With elections round the corner, the Congress seems to be getting more grief from its friends than enemies
With elections round the corner, the Congress seems to be getting more grief from its friends than enemies. The party is in a flurry over a move, reportedly by ally Nationalist Congress Party chief Sharad Pawar, to prop up third-party candidates which will eat into Congress votes.
The alarm bells started ringing when Ramdas Athavale, head of a Republican Party of India faction, failed to get a commitment from the Congress on seat-sharing and announced the birth of the Republican Left Democratic Front (RLDF) that includes 15 other regional parties. If the RDLF fields candidates in all the 288 Assembly constituencies, it will lead to splintering of votes and the Congress might find it tough to even retain power.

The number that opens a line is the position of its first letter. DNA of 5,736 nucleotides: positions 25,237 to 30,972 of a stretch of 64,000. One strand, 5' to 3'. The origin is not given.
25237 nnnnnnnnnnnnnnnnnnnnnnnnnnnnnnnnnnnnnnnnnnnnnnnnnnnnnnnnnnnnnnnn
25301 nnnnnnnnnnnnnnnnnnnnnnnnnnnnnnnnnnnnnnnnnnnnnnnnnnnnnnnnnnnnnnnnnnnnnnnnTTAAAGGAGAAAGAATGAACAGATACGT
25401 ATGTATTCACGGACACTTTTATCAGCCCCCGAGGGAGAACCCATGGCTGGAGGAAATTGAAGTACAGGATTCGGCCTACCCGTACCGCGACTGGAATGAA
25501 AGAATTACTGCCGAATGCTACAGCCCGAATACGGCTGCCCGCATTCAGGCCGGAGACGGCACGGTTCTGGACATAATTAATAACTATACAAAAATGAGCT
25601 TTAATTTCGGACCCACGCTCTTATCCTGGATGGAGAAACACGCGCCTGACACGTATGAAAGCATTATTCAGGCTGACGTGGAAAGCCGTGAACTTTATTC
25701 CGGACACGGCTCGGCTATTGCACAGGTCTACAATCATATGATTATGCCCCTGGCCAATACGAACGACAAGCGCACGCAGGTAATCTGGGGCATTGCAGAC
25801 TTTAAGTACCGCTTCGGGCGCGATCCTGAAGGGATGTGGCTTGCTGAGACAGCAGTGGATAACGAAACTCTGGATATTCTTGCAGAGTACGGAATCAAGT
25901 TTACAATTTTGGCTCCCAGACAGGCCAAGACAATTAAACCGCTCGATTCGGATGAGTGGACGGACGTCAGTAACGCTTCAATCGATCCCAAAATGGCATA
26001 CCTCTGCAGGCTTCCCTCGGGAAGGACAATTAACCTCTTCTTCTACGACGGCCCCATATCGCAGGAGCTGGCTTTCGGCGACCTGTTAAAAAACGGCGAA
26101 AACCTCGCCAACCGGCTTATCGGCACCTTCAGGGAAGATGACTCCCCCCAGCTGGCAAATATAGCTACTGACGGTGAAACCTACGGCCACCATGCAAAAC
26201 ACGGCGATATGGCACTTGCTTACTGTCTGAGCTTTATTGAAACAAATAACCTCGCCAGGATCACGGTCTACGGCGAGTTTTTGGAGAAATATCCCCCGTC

On the advice of the party’s spin doctors, middlemen are negotiating with Athavale. In the past, he has shown to be open to handouts. Senior Congress leaders have been huddled in groups, discussing the impact of this on their vote banks. And they’ve concluded that Pawar is behind the move. To counter this, Congressmen have reverted to their go it-alone threat in the Assembly polls. Congress leaders feel the party may win 100 seats if it contests all 288 seats. But they will still need the NCP’s help to form the government.